The ‘Golden State’ launches a massive initiative to go green today; a big coal company made some big campaign contributions before laying off workers; and some skepticism on how long the U.S. will hold the crown of ‘Oil King;’ plus more, in this morning’s Meter Reading:
- Sorry, I’m Going to Have to Let You Go (Right After This Campaign Donation): Murray Energy, the nation’s largest privately-held coal company and a major contributor to the campaign of Mitt Romney, announced shortly after the election that they’d have to lay off 163 workers because of potential new regulations during President Obama’s second term. But in September, the company made $100,000 in donations to a Republican Super PAC, Politico reports, and a total of $2.8 million in donations and lobbying by the company and its employees during the election.
- Quid Pro Coal: California begins the nation’s first carbon swap today, and many eyes are on the state to see how it will work. NPR’s Christopher Joyce breaks down the plan: “Big companies must limit the greenhouse gases they emit — from smokestacks to tailpipes — and they have to get permits for those emissions. The clock starts Jan. 1.”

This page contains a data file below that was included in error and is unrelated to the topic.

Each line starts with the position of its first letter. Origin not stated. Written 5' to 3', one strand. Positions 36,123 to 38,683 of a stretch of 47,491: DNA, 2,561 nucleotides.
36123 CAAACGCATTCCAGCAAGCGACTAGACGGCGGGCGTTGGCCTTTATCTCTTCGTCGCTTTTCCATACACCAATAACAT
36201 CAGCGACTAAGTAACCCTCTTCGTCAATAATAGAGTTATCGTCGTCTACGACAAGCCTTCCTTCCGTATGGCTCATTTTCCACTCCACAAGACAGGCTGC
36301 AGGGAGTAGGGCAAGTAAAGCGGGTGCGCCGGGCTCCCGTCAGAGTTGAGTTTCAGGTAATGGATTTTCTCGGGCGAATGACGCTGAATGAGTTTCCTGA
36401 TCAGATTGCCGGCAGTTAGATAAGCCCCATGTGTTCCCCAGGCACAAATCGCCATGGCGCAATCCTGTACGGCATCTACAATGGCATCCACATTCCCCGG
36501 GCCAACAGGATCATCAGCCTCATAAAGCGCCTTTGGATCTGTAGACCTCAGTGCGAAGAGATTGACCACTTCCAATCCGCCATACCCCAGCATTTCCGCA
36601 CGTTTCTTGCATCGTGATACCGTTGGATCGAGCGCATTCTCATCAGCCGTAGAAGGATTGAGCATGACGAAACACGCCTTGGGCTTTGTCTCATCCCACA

- ‘I Want My Hummer Back:’ That’s how Houston Chronicle business columnist Loren Steffy is feeling after a report that the U.S. will soon outpace Saudi Arabia as a producer of oil. But he isn’t convinced that will last long. “Our reign as the world’s oil king, if it ever happens, probably won’t last more than five years,” Steffy writes. And it isn’t likely to mean much to American consumers, either, he says. (Jordan Weissman at The Atlantic is skeptical as well.)
- GOP Govs Want the Wind to Keep Blowing: A group of Republican governors is pressuring congressmen to extend a federal tax credit for wind energy that’s set to expire at year’s end, The Hill reports. 81 percent of wind installations in the U.S. are in Republican districts, a wind trade group says, and losing the credit could result in eliminating 37,000 jobs across the country.
What we’re watching today: the Lower Colorado River Authority may approve a second year of emergency drought measures today that could cut off rice farmers for a second year in a row. But the plan is different this time, Mose Buchele reports, and could result in the Highland Lakes dropping to record low levels.